The Meg Review
What’s It About?
A supposedly extinct giant shark emerges from the depths to wreak havoc – but there may be one man who can stop it…
Who’s In It?
Jason Statham (The Expendables 1-3, Fast & Furious 6-8, & more recently Spy)
If you’ve got The Stathe, then who else do you need? But if you insist…
Rainn Wilson (The Office, Juno, Super)
Bingbing Li (The Forbidden Kingdom, Resident Evil: Retribution, & more recently Transformers: Age Of Extinction)
Director: Jon Turteltaub (Phenomenon, National Treasure 1-2, & more recently Last Vegas)
After a fabulous marketing campaign involving The Stathe taking on a giant shark, who could fail to get excited? Yes it may not have looked like the biggest budget movie, and the plot looked quite a bit thinner than Christian Bale in The Machinist, but forget all that. This was a tale of man against beast. And not just any man, this was Jason Statham. And not just any beast. This was a prehistoric giant shark known as a Megalodon. What’s not to love?
So the story, limited though it may be, saw Jason Statham, as a man hiding from the world after things went wrong underwater a number of years before. Crew died, he saw a monster, people thought he was crazy. Let’s not talk about.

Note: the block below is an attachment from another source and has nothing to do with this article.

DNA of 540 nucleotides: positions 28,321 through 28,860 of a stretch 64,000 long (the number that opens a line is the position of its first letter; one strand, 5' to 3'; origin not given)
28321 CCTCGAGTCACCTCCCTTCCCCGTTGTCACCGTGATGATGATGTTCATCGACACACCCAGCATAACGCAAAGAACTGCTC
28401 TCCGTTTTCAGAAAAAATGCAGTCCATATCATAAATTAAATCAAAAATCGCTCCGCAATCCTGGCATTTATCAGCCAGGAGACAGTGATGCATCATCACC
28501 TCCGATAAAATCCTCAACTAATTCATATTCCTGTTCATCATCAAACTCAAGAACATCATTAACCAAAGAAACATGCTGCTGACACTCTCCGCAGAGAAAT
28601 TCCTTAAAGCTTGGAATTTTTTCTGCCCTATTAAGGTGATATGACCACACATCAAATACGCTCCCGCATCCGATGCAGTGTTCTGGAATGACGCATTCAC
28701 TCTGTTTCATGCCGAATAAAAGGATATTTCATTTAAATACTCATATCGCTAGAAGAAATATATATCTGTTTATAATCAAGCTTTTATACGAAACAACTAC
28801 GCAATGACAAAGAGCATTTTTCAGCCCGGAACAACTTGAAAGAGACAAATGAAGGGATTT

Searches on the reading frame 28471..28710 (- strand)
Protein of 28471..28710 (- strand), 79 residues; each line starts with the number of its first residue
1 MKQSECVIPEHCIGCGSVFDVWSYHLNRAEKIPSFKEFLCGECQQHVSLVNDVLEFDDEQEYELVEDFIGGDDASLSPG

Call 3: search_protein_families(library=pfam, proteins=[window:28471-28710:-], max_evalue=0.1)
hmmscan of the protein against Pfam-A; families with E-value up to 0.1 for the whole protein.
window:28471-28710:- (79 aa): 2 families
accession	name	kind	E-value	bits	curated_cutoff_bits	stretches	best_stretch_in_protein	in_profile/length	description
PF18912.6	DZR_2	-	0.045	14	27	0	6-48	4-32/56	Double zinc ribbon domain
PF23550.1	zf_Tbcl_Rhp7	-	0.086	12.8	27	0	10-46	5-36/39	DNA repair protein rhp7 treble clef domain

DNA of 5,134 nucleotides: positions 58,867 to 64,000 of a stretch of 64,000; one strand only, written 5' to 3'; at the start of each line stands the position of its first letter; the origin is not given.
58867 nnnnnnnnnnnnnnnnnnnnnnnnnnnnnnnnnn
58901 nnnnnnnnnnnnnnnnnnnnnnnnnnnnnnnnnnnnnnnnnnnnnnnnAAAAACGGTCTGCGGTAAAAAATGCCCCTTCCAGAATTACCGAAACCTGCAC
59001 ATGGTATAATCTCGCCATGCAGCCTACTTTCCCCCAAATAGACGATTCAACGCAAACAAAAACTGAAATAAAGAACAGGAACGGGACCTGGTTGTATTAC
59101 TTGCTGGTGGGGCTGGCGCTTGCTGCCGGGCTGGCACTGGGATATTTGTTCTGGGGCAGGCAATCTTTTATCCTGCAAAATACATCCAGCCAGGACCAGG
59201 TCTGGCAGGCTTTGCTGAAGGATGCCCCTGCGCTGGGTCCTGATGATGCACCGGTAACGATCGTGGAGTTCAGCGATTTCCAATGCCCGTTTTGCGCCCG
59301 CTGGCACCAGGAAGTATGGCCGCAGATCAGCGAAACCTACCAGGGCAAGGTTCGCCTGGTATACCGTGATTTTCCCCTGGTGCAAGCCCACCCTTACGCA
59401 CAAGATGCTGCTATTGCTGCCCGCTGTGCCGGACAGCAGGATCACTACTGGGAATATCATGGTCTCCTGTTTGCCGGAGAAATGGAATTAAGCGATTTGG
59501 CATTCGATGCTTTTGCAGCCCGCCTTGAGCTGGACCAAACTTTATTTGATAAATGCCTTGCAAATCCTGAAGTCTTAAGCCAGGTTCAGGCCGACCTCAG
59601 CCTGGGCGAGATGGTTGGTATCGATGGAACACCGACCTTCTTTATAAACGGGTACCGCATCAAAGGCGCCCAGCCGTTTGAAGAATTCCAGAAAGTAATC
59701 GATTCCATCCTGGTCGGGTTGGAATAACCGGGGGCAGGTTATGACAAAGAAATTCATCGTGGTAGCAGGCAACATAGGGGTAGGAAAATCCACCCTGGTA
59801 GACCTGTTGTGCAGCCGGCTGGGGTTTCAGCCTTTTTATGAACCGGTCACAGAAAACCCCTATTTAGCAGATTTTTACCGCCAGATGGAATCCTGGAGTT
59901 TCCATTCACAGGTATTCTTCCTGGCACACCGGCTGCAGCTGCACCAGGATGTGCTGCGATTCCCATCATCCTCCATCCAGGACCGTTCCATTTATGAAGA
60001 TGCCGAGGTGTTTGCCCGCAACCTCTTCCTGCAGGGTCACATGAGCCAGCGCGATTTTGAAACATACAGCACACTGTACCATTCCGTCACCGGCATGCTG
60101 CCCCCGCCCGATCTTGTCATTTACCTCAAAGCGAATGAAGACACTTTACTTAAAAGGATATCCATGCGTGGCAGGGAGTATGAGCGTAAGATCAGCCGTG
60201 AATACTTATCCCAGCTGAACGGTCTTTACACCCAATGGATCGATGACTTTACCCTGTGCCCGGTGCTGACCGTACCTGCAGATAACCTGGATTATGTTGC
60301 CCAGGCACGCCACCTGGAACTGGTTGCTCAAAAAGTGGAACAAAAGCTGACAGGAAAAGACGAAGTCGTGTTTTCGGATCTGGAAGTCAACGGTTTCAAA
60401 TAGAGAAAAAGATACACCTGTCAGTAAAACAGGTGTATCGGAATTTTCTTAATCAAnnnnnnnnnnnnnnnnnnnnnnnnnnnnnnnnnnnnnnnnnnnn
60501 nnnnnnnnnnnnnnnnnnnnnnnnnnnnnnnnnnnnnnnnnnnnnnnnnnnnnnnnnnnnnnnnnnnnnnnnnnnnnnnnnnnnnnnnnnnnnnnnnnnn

Unfortunately some deep sea research scientists get into hot water (well freezing actually) after finding a hidden and hitherto unexplored trench in the ocean – deeper than any yet found. Needless to say, it just so happens to be home to a number of giant sea creatures including The Megalodon, who causes havoc, before deciding to pack his passport and trunks and head to Thailand for some R&R plus some serious human consumption. Cue the return of The Stathe.
Well that’s the set up. Little else is explained or really needs to be known. The support cast are very much that – the love interest, the cute kid, the cannon fodder, with the only exception being a deliciously over-the-top Rainn Wilson as the billionaire owner and total crazy.
While a film like this cannot be judged too harshly, and Statham has developed his own genre with monosyllabic tough guys immersed in tricky situations with weak dialogue, it would seem that director Jon Turteltaub has missed a trick with this one. Statham is a little more subdued than usual, with comparatively few moments of pure sparkle, while the shark is equally underused and underfed and seemingly a little picky too.
Turteltaub decision to go for a more serious tone with some characterisation and emotion, when in all honesty a blood fest or wholly tongue-in-cheek approach might have been more fun and certainly more memorable.
As a result, The Meg is entertaining enough, but is not bad enough to be kitsch, and not good enough to be, well, good.
In A Nutshell:
The Meg is too serious, when a blood fest or wholly tongue-in-cheek approach might have been more fun.
Stathe taking on The Meg
The corseted nature of the film
Certificate: 12 / 12A